Doug Rozen, CEO of Dentsu Americas, speaking on a panel hosted by attention ad-tech firm Infillion, went so far as to refuse to use the word metaverse. He said he wants the industry to adopt the broader term “multiverse,” which encapsulates all the non-IRL worlds consumers can inhabit today. Confused, I pointed out that multiverse is a Marvel Cinematic Universe term — to which he offered his reasoning: “We can’t let one company own a term for something that goes far beyond one company.” He declined to name said company, but the audience all knew what he meant.
While Greenpeace protested peacefully but also disruptively outside the Palais (they blocked the already terrible traffic along the Croisette and brought in a ladder fire truck in order to scale the side of the building), many agencies talked of moving the industry toward carbon-neutral media investments. All the agency holding companies, along with Unilever and major industry associations, declared their participation in rolling out Ad Net Zero, a carbon-neutral initiative started in the U.K.
The problem is, much of the talk remains vague, with little detail on how such investments could be verified as carbon-neutral. I applaud the fact that the industry is thinking this way, but given the oppressive heat and frequent bouts of rain during the Lions, perhaps the urgency needs to increase even more.
Color by numbers
As if to reinforce the surge of interest in e-commerce, HubSpot’s 2022 Instagram Shopping Report found that 94 percent of marketers plan to increase or maintain their investment for the rest of 2022. HubSpot spoke with 500 marketers about the Meta-owned social site. Other findings include: 59 percent said that launching a product or service exclusively on Instagram is better than anywhere else.
Takeoff & landing
- TelevisaUnivision said it will use VideoAmp’s alternative currency as part of its data graph to track Hispanic TV usage, with the alternative currency provider claiming a severe undercounting of Latino viewers.
- Horizon Media said it is testing Comscore’s local TV measurement service for the 2023 planning and buying season. The independent media agency already announced it plans to commit to transacting up to 15 percent of its 2022 upfront deals on alternative currencies.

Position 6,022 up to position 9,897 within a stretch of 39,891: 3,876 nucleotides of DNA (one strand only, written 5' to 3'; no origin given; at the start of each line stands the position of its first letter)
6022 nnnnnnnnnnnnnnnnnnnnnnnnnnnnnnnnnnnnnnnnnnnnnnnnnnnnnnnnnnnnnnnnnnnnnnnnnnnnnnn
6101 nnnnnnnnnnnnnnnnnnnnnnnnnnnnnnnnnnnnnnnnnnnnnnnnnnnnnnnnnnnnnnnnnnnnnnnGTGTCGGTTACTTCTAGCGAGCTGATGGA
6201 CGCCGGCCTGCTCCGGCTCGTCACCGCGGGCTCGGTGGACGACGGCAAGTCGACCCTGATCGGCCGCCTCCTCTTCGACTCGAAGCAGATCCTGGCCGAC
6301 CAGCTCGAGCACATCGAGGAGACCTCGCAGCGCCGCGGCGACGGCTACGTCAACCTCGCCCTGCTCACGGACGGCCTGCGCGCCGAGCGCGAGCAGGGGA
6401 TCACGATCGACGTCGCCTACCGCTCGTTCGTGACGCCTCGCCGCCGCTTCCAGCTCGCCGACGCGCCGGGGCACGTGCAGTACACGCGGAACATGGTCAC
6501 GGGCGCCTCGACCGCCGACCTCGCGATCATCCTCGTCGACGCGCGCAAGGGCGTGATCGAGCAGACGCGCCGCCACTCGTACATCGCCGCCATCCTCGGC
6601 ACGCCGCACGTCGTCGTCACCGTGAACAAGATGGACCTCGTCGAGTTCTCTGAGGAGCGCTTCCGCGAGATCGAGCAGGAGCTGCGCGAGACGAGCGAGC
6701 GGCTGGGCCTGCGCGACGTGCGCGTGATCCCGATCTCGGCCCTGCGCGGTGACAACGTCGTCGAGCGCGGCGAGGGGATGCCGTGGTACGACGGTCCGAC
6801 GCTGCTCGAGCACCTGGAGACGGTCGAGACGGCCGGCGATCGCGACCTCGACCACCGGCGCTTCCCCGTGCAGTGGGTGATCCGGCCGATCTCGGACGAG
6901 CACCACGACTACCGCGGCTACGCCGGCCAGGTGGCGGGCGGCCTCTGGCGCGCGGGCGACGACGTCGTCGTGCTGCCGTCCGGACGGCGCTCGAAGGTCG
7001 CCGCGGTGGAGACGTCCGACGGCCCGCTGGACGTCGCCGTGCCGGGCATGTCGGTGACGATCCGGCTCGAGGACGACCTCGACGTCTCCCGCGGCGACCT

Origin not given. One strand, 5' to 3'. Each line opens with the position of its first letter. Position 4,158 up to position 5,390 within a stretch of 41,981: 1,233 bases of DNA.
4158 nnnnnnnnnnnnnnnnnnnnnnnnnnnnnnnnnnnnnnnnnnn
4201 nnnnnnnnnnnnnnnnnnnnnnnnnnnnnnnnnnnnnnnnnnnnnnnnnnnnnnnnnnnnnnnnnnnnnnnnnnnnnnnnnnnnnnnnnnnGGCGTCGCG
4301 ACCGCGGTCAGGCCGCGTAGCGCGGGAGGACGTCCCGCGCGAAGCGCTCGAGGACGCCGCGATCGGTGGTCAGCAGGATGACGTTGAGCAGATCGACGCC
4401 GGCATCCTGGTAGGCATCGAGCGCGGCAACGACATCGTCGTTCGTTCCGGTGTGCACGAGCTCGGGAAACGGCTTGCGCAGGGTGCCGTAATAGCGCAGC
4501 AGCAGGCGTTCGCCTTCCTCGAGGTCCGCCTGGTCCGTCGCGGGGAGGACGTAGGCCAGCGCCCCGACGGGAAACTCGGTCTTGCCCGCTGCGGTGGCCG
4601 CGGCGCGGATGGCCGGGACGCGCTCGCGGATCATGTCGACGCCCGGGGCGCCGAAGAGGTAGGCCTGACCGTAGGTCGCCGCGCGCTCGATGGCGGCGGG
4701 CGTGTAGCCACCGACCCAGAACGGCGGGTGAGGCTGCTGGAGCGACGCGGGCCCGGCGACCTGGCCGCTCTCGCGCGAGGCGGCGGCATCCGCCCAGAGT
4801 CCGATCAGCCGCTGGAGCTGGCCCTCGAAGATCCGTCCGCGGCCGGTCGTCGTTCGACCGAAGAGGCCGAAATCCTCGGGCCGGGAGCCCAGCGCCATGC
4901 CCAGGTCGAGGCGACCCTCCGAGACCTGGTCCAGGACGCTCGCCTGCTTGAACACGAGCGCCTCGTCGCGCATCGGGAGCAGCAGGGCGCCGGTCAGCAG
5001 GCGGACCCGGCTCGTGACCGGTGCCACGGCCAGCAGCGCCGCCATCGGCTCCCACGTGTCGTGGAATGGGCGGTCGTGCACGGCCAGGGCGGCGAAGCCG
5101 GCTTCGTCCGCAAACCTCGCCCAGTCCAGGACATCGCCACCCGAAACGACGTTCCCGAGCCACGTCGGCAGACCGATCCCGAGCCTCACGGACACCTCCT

- Netflix co-CEO Ted Sarandos acknowledged that the streamer is in talks with several potential partners to help it get its lower-cost, ad-supported version up and running this fall. Reported possible partners include: Google, Roku and Comcast.
“We are singularly focused on supporting our people through this transition. While we cannot predict how abortion access will evolve in the coming months, or even years, Stagwell believes employees should have access to excellent health care, regardless of their location. We are taking immediate steps that will expand our network travel benefits to give employees access to the nearest approved reproductive healthcare provider in a legally permissible way. We hope this travel benefit will provide employees located in states that have implemented new restrictions on reproductive rights with access to care.”
—Mark Penn, chairman/CEO of holding company Stagwell, in reaction to the Supreme Court’s overturning of Roe v. Wade.
- Digiday senior marketing reporter Kimeko McCoy expertly covered Cannes Lions on the ground, including this critique of the need for more substance to the festival.
- Even though he wasn’t even there, Digiday senior news Seb Joseph covered Cannes Lions effectively as well — check out this take on publishers‘ efforts to be seen and heard. And read his take on ad-tech’s reckoning on the Croisette.
- Joseph and senior ad-tech reporter Ronan Shields also broke the news of Amazon’s agreement to incorporate The Trade Desk’s Unified ID2.0 into its Amazon Web Services.
The post Media Buying Briefing: From Cannes Lions, wrestling with measurement, fraud and the ‘multiverse’ appeared first on Digiday.